Among these lines, the speed ratio decreasing line (adjustment speed ratio decreasing line) L4 is a line linking points C and D shown in FIG. 3, that is, a straight line linking the second target throttle opening θTH-T2 at the maximum speed ratio RA-max with the first target throttle opening θTH-T2 at the minimum speed ratio RA-min. The speed ratio decreasing line L4 is inclined at an angle θ1 to the horizontal axis (axis of the target throttle opening θTH-T).

Only in the case where the target throttle opening θTH-T is decreased under the speed ratio decreasing line L4, as shown by a narrow Y4 in FIG. 4, the target addition speed ratio RA-T is set along the speed ratio decreasing line L4. Therefore, if the target throttle opening θTH-T is increased over the speed ratio decreasing line L4, the line L4 has no influence on calculation of the target addition speed ratio RA-T. Note that the speed ratio decreasing line L4 has a second operating area thereon.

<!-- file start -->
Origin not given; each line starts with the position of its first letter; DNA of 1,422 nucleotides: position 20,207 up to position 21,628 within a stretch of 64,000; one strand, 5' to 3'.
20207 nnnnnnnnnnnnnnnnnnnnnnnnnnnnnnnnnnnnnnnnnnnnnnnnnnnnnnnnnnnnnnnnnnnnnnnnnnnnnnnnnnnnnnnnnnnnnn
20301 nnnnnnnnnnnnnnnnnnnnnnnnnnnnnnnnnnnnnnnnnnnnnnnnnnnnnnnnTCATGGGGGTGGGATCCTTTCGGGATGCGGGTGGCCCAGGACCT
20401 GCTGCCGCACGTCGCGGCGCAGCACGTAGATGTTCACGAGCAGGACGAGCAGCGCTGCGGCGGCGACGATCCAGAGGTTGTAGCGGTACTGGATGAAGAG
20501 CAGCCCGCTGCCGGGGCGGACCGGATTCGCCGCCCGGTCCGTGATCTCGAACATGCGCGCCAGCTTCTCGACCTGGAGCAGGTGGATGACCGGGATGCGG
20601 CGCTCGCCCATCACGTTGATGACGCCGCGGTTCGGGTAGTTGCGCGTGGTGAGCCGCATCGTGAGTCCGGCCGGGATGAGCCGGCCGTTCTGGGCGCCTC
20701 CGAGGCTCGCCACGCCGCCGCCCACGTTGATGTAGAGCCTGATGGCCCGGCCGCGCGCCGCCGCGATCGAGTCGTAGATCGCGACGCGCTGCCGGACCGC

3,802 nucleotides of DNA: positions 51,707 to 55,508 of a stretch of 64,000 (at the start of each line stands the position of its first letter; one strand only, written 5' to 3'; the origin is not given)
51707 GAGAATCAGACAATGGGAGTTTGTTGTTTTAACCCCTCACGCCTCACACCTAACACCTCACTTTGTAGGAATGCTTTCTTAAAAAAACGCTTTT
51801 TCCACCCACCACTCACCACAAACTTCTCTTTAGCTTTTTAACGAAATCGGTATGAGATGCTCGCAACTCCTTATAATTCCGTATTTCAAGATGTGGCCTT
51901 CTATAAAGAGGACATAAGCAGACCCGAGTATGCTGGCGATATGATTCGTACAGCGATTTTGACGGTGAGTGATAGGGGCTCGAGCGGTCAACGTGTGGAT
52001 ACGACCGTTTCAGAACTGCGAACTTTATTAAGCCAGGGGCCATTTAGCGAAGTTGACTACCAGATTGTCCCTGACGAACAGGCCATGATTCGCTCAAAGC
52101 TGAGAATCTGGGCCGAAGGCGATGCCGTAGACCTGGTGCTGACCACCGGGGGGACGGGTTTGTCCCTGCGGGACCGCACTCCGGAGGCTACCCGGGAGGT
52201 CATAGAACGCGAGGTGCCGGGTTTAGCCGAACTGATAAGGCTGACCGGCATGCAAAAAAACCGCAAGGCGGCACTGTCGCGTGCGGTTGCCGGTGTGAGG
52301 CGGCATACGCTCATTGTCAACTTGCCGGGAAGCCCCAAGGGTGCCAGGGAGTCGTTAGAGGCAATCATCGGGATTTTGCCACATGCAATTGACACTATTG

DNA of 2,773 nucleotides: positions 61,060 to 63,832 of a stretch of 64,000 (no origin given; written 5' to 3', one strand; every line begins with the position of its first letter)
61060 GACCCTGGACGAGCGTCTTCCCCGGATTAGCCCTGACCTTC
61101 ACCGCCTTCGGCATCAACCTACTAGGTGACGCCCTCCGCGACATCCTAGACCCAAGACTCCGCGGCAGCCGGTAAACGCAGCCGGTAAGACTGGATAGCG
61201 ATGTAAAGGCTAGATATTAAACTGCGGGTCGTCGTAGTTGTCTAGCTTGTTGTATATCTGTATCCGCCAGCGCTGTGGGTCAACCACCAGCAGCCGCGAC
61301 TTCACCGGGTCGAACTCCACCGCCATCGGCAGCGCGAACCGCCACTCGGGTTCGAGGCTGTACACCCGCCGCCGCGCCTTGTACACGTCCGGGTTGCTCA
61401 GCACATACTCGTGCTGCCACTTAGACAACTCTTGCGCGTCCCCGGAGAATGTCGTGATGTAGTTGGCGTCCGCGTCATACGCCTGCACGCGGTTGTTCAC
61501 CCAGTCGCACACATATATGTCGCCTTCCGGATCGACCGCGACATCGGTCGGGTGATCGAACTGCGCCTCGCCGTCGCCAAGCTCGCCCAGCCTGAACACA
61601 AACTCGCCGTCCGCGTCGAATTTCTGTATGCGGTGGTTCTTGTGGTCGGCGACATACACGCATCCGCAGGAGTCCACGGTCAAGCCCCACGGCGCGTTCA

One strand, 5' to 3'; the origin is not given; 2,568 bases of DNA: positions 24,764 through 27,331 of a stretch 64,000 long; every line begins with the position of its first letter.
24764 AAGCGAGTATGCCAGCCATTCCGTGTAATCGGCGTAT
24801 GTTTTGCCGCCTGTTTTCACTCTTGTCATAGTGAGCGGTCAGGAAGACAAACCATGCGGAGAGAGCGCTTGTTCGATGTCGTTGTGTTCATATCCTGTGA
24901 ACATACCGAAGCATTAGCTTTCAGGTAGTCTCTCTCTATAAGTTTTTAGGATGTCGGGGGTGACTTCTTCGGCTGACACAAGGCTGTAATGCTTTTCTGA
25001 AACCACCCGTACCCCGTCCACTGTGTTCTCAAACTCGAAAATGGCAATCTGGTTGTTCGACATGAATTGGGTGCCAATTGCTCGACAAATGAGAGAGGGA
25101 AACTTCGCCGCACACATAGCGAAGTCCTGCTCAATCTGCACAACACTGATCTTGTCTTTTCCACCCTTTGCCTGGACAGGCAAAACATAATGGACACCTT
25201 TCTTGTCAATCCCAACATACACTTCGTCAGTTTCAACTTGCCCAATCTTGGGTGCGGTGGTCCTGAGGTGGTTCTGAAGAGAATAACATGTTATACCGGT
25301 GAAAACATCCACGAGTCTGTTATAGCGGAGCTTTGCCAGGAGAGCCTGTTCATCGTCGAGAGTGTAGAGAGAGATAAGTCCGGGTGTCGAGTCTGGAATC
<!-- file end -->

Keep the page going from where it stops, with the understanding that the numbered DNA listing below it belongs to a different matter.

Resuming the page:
The speed ratio increasing line (adjustment speed ratio increasing line) L2 is a line linking points B and A shown in FIG. 3, that is, a straight line linking the fourth target throttle opening θTH-T4 at the maximum speed ratio RA-man with the third target throttle opening θTH-T3 at the minimum speed ratio RA-min. The speed ratio increasing line L2 is inclined at an angle θ2 to the horizontal axis (axis of the target throttle opening θTH-T).